November 12, 2011

Experimenting with Virabhadrasana II.

Rod Stryker’s Four Desires (4D) Virtual Book Club

Reflections on Warrior II Pose

At the end of part one in his book The Four Desires, Rod Stryker reflects on the yoga posture Virabhadrasana II. Rod describes warrior II as “grounding and expansive… [it] strengthens as much as awakens a sense of grace and openness. Warrior II invites you to embody the boundless expanse of spirit and thereby prepares you to gracefully face whatever challenges stand in the way of prospering completely.” It is an asana we practice regularly. But how often do we tap into the essence of the warrior?

Virabhadra was born from one of Shiva’s matted locks of hair. Shiva’s wife Sati had sacrificed herself because neither she nor Shiva were invited to her father’s “great offering.” When Shiva found out what had happened he pulled a lock from his hair, threw it on the ground and Virabhadra was born to lead the army that avenged Sati’s death. A warrior was created to fight made from the grief and sadness of losing a lover.

Virabhadrasana II calls our attention towards balance. Looking at the shape of this pose we can imagine an archer taking his stance and looking one-pointed at his target. In order for an archer to have complete control, the archer must be stable, rooted and firm. She or he must posses the ability to pull back the bow with strength and let it go with ease to meet the target.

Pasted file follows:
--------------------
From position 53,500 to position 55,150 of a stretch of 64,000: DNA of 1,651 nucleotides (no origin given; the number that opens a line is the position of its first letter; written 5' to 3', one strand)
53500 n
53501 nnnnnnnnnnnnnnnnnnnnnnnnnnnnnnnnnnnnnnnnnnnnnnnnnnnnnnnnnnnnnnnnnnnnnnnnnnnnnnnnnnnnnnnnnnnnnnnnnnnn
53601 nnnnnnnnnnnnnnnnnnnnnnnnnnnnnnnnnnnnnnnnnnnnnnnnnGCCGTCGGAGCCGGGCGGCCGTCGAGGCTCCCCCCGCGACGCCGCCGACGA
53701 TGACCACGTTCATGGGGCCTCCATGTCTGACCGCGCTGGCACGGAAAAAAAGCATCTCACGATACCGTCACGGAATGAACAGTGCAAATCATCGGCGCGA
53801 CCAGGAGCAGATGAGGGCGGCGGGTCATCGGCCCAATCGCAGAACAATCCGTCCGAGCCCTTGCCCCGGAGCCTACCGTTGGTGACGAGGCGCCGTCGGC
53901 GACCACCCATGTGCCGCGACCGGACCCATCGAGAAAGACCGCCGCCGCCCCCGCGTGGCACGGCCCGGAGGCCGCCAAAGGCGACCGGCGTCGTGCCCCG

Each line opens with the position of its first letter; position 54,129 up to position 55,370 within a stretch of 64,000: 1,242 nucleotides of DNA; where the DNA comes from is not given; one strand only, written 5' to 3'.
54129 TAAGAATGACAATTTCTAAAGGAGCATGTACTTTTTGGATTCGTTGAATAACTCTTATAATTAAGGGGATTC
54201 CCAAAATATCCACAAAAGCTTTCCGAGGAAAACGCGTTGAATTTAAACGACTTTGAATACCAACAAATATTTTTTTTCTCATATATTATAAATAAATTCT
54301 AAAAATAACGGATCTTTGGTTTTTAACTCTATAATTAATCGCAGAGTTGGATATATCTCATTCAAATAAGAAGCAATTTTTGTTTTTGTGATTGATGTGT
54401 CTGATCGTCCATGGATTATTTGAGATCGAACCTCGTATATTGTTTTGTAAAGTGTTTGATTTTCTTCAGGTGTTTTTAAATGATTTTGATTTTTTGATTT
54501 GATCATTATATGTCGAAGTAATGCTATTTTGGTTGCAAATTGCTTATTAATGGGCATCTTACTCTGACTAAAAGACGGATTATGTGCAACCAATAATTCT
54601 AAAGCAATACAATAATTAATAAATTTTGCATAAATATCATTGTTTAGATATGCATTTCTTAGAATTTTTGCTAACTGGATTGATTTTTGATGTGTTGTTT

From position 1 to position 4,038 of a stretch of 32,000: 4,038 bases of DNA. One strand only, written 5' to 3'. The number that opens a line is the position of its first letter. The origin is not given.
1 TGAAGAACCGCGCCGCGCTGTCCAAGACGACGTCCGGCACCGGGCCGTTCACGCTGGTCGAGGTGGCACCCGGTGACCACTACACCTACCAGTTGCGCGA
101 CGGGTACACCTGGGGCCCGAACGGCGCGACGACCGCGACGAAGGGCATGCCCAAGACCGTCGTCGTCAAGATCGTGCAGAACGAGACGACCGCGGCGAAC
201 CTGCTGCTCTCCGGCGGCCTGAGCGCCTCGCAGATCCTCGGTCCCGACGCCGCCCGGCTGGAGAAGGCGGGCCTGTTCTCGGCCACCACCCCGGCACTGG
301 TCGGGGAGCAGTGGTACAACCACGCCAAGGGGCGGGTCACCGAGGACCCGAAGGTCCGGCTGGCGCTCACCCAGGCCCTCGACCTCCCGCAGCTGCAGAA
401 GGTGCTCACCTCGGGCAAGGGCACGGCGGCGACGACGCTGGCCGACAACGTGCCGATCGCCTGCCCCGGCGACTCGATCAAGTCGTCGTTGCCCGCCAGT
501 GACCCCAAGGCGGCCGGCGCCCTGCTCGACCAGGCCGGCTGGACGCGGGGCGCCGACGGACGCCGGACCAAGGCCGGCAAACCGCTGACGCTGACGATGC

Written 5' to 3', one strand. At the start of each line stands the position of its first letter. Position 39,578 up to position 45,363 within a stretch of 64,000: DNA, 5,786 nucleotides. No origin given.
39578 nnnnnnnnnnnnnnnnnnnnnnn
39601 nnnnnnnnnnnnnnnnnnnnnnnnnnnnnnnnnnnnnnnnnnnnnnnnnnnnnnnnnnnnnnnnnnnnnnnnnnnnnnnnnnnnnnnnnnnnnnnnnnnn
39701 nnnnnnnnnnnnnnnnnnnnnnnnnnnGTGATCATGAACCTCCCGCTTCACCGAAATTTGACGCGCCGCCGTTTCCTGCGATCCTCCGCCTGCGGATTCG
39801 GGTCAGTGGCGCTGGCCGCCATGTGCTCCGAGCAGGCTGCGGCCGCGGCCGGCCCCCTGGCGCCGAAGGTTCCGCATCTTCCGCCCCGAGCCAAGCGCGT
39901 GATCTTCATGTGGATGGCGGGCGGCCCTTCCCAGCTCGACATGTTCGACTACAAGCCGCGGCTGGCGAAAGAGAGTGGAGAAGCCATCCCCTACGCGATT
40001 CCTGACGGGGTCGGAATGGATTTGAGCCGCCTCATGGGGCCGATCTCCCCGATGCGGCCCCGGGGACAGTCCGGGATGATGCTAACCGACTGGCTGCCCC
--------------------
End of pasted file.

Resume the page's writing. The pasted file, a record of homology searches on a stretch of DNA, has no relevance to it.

Let’s take a break from our desires, move into our yogi labs, and experiment with our asana practice. When we get to our mats and find our way into virabhadrasana II, let’s cultivate an image of a warrior.

Have the East side of the body (the front) invoke the strength, drive and courage of leading an army into battle. Allow the West side (back body) to reflect on the past–Shiva’s loss, our own experiences, and those events that shaped us the most.

As we raise our arms reaching one towards the east and the other towards the west, we can cultivate the present moment and feel our ability to face any challenge. Finally (if you’re still in the pose) make that whole experience an offering.


For this week, let’s experiment with virabhadrasana II to discover “the essential qualities that inspire us to grow, thrive and evolve.”

What did you experience in the pose? 
Did you try something new, or practice a little differently?
Can you connect your feelings of thriving to any of the four desires?


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